Art. XI. A Letter to the Livery of London, relative to the Views

of the Writer in executing the Office of Sheriff. By Sir Richard Phillips, Knight. One of the Sheriffs of London and Middlesex. London. Small Oetavo. pp. 294. 1808.

Sir Richard Phillips, we have been informed, has a bad oA pinion of reviews; and has been publicly called a great fool for this and some other opinions. We have the misfortune to be perfectly indifferent as to his opinions,--or his capacity to form them: but, judging from the work before us, from which alone it is lawful for us to know any thing about him, we have no hefitation in saying, that he seems to be neither fool nor knaye. It is a bold, sensible, and useful publication: and, though not composed in the most judicious or conciliating manner, contains many statements and suggestions which deserve to be attended to.

After some general observations on the origin and importance of the shrievalty, and a few judicious remarks on the propriety of selecting for this office such persons only as are qualified to execute its duties with courage, probity, and talent, Sir Richard proceeds to state, that, when he was proposed for this high office,


* See Debate, Vol. V. p. 618.


he uniformly declared, in all his conversations with those members of the corporation of London who were active in promoting his election, that he would not be considered as a mere parade officer ; that he thould recur to the constitutional duties of the office, and honestly discharge theni; and that it was only upon this principle he would accept the trust. His election having taken place, one of the first objects of his public attention was a reformation of the annual list of freeholders liable to serve on the petty, special, and grand juries. This was in great measure accomplished, by a letter from the sheriffs to the head-boroughs and constables of the county, apprizing, them of the responsibility attached to the correct preparation of their respective lifts. The letter was accompanied with extracts from the several acts of Parliament relating to the subject. To insure complete fuccefs, it is recommended that this duty should be committed to a more intelligent description of persons, and that the legal penalties should be inflicted in all cases of wilful or negligent omission. In the course of his letter to the Livery, he pursues this subject at considerable length; and his observations upon it discover an anxiety for a pure and unexceptionable formation of juries.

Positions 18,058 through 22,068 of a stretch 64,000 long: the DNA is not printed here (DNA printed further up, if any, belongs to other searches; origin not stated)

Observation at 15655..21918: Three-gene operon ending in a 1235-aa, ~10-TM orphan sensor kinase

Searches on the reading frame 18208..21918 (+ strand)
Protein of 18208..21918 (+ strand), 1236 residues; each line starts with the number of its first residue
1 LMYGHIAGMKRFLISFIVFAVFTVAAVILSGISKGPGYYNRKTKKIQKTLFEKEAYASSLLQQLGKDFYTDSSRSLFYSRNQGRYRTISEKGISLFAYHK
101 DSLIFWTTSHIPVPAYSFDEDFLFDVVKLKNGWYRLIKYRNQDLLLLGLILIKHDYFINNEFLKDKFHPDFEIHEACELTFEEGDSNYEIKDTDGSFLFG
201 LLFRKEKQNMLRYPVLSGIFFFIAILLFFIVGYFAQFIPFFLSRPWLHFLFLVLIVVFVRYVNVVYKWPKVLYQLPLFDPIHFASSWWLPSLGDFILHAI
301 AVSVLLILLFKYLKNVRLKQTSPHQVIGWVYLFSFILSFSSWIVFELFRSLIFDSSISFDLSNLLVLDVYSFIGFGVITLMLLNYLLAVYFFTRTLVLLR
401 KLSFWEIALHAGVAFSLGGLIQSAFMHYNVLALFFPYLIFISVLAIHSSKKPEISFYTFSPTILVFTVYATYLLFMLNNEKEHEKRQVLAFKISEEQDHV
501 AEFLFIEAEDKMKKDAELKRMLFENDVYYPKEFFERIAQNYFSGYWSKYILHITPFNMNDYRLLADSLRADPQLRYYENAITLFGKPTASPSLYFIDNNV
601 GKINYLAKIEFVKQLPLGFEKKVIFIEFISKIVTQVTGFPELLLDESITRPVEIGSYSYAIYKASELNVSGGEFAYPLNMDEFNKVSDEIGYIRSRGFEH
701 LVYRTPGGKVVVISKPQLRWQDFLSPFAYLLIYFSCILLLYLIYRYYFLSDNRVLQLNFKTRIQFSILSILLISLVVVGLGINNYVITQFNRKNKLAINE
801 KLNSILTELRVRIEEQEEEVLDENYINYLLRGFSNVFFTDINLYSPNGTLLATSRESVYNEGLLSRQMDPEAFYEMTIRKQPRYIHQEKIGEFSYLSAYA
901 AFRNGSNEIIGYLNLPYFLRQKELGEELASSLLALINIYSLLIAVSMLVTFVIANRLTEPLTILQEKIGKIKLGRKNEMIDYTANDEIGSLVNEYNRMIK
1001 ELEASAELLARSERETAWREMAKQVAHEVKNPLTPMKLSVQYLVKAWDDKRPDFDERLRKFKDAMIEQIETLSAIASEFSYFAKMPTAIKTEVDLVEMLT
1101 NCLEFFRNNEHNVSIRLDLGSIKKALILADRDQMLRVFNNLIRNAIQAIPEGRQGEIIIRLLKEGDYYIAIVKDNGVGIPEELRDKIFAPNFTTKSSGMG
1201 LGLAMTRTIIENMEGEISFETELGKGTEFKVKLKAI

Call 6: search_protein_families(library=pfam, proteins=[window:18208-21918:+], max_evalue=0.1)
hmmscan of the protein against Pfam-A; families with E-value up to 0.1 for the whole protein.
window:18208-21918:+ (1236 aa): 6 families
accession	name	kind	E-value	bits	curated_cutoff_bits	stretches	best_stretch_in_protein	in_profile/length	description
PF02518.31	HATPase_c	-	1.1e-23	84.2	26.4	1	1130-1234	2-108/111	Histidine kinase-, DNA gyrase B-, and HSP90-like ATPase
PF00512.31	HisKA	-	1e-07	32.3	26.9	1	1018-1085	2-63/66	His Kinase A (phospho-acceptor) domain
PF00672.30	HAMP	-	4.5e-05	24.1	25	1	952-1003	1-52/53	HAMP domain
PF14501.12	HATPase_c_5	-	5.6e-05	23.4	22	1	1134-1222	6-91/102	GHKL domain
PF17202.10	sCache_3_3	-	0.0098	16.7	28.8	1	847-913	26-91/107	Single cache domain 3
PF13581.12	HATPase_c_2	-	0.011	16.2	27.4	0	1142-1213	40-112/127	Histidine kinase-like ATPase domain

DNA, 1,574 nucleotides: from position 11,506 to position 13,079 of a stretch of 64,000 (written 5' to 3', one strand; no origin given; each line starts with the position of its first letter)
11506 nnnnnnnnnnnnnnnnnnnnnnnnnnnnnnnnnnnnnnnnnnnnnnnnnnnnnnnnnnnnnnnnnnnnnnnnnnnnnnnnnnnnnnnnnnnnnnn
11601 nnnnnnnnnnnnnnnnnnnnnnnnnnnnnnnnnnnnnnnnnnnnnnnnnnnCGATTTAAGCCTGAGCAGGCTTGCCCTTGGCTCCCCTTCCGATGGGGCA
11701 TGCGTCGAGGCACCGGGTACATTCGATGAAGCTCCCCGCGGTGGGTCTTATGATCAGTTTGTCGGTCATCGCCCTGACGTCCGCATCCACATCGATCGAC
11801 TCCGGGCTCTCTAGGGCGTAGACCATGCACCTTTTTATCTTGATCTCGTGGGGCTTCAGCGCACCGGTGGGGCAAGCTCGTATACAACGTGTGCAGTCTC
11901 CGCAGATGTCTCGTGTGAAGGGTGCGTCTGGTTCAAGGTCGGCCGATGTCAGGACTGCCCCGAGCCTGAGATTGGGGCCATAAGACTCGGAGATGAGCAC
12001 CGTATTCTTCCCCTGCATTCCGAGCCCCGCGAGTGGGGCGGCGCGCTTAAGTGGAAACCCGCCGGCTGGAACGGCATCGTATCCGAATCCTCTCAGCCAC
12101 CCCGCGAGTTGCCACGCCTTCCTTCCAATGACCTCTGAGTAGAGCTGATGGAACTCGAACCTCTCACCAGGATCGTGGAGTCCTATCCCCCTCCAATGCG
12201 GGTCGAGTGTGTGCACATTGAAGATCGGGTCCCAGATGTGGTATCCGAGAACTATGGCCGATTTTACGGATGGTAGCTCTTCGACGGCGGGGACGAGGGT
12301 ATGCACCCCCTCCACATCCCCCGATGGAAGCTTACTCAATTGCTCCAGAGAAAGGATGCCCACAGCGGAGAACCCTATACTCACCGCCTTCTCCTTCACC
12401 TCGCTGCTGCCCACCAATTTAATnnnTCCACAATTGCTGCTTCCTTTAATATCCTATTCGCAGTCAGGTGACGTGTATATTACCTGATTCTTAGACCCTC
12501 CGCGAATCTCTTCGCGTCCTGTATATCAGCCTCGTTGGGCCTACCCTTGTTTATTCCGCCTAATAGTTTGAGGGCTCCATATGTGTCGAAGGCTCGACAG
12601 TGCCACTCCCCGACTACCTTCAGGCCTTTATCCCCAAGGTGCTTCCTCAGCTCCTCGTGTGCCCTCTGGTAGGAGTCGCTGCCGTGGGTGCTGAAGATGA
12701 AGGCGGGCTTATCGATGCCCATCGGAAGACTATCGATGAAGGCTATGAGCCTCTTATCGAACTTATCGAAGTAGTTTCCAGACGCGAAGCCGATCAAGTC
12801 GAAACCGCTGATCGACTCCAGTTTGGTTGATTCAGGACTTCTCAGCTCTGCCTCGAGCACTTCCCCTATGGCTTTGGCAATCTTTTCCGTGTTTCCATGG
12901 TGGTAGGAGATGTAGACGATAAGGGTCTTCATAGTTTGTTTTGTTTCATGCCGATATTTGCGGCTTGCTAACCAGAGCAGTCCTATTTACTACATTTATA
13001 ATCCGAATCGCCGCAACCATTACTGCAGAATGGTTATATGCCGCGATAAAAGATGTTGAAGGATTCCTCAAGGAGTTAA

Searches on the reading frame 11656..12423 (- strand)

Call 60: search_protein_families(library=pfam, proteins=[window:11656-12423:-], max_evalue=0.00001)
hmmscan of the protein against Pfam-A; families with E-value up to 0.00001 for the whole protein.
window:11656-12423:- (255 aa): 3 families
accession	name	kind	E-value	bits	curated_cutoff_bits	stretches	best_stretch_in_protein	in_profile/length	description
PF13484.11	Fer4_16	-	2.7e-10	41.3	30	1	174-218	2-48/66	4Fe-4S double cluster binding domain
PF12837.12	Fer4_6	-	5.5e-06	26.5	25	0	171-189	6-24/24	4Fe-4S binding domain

His jealousy of individuals serving on petty juries, however, seems to be somewhat excessive and fantastical. He subdivided the county of Middlesex into fix parts, and composed each jury of individuals residing in three of these diferent divisions, from an idea that a sort of average of public feeling would thus secure a decision unbiased by local influence ;-entirely overlooking the substantial advantages which, in some cases, are derived from the local knowledge of the jury; and which, at the same time, is perfectly compatible with independence of feitimcnt. The perfons qualified by law to act as petty jurors, form a very numerous class; and little difficulty can arise in Itrikies morto lo ample a list, such jurors as are likely to act with juda

i t and impartiality. The administration of justice, either in cini oi criminal cafes, cannot surely require, that a variety of parishes or villages should be put in requisition to furnish a dozen intelligent or uninfluenced jurors. No complaint upon this point has hitherto aufen; and, so long as a just medium is preserved, betweud a very limited, and a very extensive number of jurors, the ends of justice will, in all probability, be effectually secured. It is certainly of importance, that a frequent recurrence of the same jurors thould be avoided, left an inclination to yield too much dei rence to the Bench should be imperceptibly produced. On the other hand, an unexpected demand throughout the county upon all persons liable to serve, would probably lead to many inconveniences, irregularities, and complaints. But, since the freeholders' lift furnithes the